Blood pressure should be checked periodically because it can be abnormal without causing any symptoms. Failing to find and adequately treat high blood pressure (hypertension) increases the risk of heart attack and stroke.

Many things affect blood pressure, including neural, glandular, kidney and cardiovascular factors. High blood pressure can be caused by hardening of the arteries or kidney disease.

If the exact cause of high blood pressure cannot be determined, it is called “essential” hypertension. Often there are several factors contributing to the high blood pressure, making it impossible to find a single cause.

If there is no pathology, often high blood pressure can be improved without the use of drugs. The natural approach does not have the side-effects of the drugs. Even if the natural methods do not completely control the blood pressure, they can help reduce the amount of drugs necessary to do the job.

The Nervous System and Blood Pressure:

The autonomic nervous system is the part of the nervous system that automatically controls certain bodily functions like digestion, heart rate, blood vessel diameter and other functions that happen free of central nervous control. These are bodily functions that you don’t have to think about, they happen “autonomously”. You don’t tell your stomach to start producing acid after you eat; it is handled automatically by the autonomic nervous system.

The two divisions of the autonomic nervous system are the sympathetic and parasympathetic nervous systems. These two divisions are opposites. They are analogous to the accelerator (sympathetic) and brakes (parasympathetic) on a car.

Branches of the nerves that make up the autonomic nervous system come from the spine. They are affected by spinal subluxations (vertebrae that are out of place) and fixations (vertebrae that do not move properly). Muscle tightness, spinal subluxations and fixations interfere with proper nervous system control. They are very effectively treated by many hands-on therapies. Treating the musculoskeletal system, actually affects the nervous system. Emotion also affects neurological control of the blood pressure. Stress has an effect on the autonomic nervous system. Read the report on the adrenal gland for more information about how stress affects the body.

Nutrition and Blood Pressure:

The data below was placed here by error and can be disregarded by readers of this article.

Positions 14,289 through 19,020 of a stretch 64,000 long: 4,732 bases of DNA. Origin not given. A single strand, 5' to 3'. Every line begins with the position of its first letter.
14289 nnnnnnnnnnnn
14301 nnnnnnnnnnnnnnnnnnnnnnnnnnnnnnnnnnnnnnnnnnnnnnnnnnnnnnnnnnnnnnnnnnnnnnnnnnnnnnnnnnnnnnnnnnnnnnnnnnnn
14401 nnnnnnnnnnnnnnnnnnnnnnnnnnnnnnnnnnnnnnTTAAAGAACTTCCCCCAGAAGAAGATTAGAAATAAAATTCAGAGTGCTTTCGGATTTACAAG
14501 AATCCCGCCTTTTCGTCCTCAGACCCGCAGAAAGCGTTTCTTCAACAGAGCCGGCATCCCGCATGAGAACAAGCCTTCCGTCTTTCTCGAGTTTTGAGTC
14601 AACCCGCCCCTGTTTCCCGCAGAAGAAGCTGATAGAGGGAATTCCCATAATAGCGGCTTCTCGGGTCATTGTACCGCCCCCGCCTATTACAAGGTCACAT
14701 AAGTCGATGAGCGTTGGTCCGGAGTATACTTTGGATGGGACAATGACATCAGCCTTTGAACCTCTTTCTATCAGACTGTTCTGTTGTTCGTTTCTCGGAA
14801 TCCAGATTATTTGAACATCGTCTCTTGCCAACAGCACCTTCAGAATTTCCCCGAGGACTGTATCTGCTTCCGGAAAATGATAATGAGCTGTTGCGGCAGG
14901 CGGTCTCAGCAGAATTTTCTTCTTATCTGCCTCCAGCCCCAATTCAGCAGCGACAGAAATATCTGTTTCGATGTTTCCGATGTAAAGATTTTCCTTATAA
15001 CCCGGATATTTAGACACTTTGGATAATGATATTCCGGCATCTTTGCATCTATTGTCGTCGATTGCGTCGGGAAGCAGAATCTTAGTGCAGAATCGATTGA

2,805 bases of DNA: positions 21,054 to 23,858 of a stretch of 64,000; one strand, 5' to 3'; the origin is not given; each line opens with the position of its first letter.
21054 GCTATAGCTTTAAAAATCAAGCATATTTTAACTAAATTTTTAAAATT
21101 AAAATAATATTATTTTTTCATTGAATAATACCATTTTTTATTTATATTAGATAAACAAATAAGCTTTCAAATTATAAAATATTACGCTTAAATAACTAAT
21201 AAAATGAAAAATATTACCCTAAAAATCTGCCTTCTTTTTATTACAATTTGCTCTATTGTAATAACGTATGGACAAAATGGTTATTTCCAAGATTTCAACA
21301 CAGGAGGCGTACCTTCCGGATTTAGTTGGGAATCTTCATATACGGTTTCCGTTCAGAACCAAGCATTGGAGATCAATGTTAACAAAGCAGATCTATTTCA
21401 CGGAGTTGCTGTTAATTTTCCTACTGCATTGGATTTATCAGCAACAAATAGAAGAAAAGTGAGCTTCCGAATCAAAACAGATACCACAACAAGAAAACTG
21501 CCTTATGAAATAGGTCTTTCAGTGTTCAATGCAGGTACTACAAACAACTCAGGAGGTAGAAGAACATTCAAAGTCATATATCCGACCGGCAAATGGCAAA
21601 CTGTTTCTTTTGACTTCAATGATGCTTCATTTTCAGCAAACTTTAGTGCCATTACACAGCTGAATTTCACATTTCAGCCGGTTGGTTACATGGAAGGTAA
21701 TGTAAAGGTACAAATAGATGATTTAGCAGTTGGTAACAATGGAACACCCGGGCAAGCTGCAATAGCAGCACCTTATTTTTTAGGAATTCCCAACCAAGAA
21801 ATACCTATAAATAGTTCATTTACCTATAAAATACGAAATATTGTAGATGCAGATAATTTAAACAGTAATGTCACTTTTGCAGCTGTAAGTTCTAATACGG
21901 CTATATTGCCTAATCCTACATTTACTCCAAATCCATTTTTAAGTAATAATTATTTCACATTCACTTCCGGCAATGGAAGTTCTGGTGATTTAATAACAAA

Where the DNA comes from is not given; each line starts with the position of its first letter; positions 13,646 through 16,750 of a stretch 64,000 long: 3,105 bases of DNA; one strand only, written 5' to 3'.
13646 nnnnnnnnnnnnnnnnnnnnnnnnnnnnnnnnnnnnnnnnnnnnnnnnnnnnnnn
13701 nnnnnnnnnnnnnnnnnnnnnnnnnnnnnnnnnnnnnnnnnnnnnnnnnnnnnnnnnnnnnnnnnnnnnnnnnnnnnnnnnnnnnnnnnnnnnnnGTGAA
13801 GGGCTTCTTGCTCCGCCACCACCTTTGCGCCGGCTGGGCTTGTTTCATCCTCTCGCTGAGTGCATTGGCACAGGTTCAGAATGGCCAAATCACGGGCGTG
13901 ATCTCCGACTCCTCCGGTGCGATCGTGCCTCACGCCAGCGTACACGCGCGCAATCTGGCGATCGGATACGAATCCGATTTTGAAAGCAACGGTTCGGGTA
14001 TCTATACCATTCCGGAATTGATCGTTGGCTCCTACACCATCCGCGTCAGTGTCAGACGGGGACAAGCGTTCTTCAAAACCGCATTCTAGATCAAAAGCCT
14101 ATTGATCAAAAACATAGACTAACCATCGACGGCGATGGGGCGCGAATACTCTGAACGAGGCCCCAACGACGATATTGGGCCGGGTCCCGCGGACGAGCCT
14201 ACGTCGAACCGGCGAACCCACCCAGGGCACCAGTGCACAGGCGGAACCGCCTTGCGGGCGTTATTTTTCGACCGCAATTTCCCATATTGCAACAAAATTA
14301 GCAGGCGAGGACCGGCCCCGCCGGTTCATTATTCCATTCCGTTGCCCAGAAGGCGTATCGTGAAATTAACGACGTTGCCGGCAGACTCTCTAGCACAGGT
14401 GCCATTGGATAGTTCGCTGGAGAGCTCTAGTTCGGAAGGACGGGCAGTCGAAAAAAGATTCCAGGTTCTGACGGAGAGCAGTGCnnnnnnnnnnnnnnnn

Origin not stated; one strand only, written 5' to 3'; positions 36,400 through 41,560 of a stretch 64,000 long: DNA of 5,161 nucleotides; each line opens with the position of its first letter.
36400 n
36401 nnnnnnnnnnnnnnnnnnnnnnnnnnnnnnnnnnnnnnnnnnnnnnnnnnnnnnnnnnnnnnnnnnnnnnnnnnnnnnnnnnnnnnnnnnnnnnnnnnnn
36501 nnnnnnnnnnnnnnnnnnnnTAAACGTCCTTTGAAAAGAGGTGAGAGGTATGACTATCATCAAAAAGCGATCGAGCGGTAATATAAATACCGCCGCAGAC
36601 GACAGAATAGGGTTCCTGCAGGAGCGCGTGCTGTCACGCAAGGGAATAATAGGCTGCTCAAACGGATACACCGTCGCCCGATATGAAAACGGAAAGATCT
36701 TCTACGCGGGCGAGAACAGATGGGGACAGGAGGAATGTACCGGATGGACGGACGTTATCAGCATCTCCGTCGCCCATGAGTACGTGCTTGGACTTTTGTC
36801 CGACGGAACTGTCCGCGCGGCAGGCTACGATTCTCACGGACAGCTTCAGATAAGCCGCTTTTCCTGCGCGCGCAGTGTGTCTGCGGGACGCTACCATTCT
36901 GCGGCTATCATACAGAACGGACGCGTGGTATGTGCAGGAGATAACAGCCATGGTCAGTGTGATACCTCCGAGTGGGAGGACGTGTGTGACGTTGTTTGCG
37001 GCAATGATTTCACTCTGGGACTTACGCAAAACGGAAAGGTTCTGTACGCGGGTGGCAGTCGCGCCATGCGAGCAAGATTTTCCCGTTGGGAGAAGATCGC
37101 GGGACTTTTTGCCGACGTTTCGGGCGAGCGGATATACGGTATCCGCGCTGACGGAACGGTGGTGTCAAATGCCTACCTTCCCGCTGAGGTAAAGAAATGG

There are several nutritional factors that can affect blood pressure. The most common nutritional approach is sodium restriction, which isn’t always a good strategy.  Magnesium supplementation has been shown to help reduce high blood pressure in some cases.

Obesity is another important link to high blood pressure. If one weighs more than 15% more than his or her ideal weight, weight loss has been shown to help reduce high blood pressure.

One nutritional issue not commonly discussed with respect to high blood pressure is sugar. Eating refined sugar (and other refined carbohydrates) can lead to “Syndrome X”. Syndrome X is a condition described by Dr. Gerald Reaven. In short, stress and insulin resistance (caused by eating too much sugar and too many refined carbohydrates) can raise cholesterol and blood pressure. The cholesterol increase has a definite pattern. Triglycides and LDL (bad cholesterol) are too high and HDL (good cholesterol) is too low.  Sugar consumption can also adversely affect the adrenal glands and can contribute to high blood pressure.

Arteriosclerosis (loss of elasticity or “hardening” of the arteries) and athlerosclerosis (accumulation of plaque on the internal arterial wall) can cause high blood pressure. High cholesterol, a lack of antioxidant nutrients, consumption of trans fats and refined carbohydrates, smoking, alcohol consumption and stress can all contribute to this condition.

Proper treatment should include dietary and lifestyle changes (whether or not medication is being used to control the blood pressure. Your chiropractor trained in applied kinesiology is equipped to help you develop an effective nutritional program to address all of the issues associated with high blood pressure. Call for a consultation to explore this issue.

Low Blood Pressure

Unless the blood pressure is so low that the kidneys can’t operate, as it is in shock, low blood pressure is not as dangerous as high blood pressure. The main problem for people with low blood pressure is fatigue.

In general, people with low blood pressure do not feel very good. Sometimes they have symptoms other than fatigue, like headaches, pain or allergies.

Sometimes people with low blood pressure are thiamin (a B vitamin) deficient. Often these people do not sleep well—waking up in the middle of the night, unable to fall back to sleep. Often when people who do not have a lot of energy, do not sleep well and have low blood pressure take thiamin, they feel and sleep much better.

Herbs, like licorice, can help to raise blood pressure. In fact, if you have high blood pressure, licorice (we are talking about the herb, not the candy) should be avoided.